Providing coverage of Alaska and northern Canada's oil and gas industry
September 2010

Vol. 15, No. 38 Week of September 19, 2010

Mackenzie gasline in a bog

Governments of Canada, Northwest Territories, at odds with Joint Review Panel

Gary Park

For Petroleum News

The endless bureaucratic and political quagmire continues to hold the Mackenzie Gas Project in its grip, causing yet another uncertain delay in the release of final recommendations by Canada’s National Energy Board.

This time it’s a squabble between the Canadian government and the Joint Review Panel appointed by the government to conduct the environmental and socio-economic review of the proposed C$16.2 billion project.

The NEB had been scheduled to make a crucial decision in September, but that long-promised goal has been shunted aside because the JRP is refusing to discuss its recommendations with the federal government in secrecy.

JRP Chairman Robert Hornal said holding the so-called “consult to modify” talks behind closed doors would be a “fundamental breach of the basic principles that the panel’s review is to be open and transparent and that the panel is to be accountable to the public at large and in particular the parties to its review.”

Tensions simmering

Tensions between the JRP and the Canadian and Northwest Territories governments have been simmering over almost a year after the JRP issued a 700-page report containing 176 recommendations, all of which it said should be implemented if the MGP was to deliver significant economic benefits and avoid significant adverse environmental impacts.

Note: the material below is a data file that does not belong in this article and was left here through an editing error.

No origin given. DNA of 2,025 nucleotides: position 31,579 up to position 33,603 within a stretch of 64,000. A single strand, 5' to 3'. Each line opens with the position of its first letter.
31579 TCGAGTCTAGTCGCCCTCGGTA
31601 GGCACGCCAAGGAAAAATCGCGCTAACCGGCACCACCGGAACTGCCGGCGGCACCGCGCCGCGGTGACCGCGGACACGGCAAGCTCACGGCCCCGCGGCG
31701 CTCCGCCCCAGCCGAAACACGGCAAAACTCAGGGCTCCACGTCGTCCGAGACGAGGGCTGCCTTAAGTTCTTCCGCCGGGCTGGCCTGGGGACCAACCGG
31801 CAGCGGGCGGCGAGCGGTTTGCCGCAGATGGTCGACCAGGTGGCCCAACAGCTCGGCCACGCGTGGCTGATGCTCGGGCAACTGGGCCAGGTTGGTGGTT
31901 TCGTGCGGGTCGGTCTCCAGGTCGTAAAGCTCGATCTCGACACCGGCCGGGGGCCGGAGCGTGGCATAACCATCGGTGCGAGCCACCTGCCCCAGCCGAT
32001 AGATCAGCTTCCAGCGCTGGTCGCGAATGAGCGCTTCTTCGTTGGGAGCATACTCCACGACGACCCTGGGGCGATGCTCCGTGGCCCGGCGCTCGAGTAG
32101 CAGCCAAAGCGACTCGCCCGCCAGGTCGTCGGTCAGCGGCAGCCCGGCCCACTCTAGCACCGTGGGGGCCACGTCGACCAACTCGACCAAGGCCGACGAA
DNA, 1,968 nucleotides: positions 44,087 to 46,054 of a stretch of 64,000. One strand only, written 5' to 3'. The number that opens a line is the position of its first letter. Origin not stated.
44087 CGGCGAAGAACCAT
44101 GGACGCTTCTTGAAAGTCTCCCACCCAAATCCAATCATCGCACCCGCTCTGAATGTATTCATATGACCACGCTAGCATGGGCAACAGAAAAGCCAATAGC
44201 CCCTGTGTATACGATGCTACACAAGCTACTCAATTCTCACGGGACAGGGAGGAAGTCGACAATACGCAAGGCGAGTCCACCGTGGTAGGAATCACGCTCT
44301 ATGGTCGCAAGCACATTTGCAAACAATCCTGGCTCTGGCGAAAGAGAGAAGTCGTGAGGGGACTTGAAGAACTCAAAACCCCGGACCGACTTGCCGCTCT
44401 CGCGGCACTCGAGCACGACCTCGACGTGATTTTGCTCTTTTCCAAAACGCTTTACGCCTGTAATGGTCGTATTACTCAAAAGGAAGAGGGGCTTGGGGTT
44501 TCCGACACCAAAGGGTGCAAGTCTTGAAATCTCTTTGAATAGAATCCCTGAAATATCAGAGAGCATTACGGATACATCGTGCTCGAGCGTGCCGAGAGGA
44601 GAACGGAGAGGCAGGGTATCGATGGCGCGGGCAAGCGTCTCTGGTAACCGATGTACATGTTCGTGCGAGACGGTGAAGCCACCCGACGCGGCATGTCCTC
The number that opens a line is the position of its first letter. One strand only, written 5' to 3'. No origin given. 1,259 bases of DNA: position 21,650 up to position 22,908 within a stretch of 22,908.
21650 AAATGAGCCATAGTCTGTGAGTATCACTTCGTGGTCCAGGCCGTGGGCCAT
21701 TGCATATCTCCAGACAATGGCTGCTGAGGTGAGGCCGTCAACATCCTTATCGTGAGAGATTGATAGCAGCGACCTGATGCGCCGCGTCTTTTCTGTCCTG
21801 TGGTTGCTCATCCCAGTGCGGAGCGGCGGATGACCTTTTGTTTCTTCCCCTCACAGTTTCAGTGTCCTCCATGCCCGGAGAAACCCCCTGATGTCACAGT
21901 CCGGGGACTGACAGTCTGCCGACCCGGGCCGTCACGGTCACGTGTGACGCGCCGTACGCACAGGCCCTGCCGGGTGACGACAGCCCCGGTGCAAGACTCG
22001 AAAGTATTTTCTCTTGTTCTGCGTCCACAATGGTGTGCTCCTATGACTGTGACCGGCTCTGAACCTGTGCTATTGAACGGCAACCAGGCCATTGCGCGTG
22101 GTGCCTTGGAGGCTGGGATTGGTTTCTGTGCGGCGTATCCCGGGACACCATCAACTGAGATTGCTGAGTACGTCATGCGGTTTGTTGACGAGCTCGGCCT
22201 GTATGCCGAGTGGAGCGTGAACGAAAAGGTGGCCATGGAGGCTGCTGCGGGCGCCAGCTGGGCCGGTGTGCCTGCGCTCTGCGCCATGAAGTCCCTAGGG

The two governments produced an interim response earlier this year offering to accept, or accept the intent of 87 of the 115 panel recommendations they deemed to fall within their respective jurisdictions. That report became part of consultations over the summer with affected aboriginal groups.

France Pegeot, assistant deputy federal minister for the MGP, in an Aug. 13 letter posted on the MGP website, requested that the governments’ final response and that of the JRP be kept confidential during the “consent-to-modify” phase.

She told Hornal that “while we agree with and acknowledge the principles of openness and transparency during an environmental impact review, the public hearing phase of the process is now complete.”

Hornal has insisted that the JRP will not review the government’s draft response unless that document is made public.

He said the JRP believes that “any process between itself and the governments must not be confidential. Any documents exchanged between the governments and the panel must be available to the parties to the panel’s review.”

2018 earliest onstream date

Stephen Hazell, who represented the Sierra Club through the JRP process, credited the JRP with doing as “sensational” job of work in examining the full range of implications of the MGP proceeding.

“The panel has been open in all of its dealings in support of its decision making over the past number of years,” he told the Canadian Press news agency. “Why should this aspect of it be secret? It’s really puzzling why the federal government is bound and determined to keep their interim decisions secret.”

The MGP consortium, led by Imperial Oil, has indicated that, even assuming regulatory approval, a fiscal agreement with the federal government and corporate sanctioning, the MGP could not come onstream until late 2018, four years behind the target date set in 2007.

The partners said they hoped to be in able to decide by late 2013 whether to proceed, which would see work on facilities and sites start by mid-2014, but that timetable was contingent on NEB approval of the principal project along with significant progress on the fiscal talks by Sept. 1.

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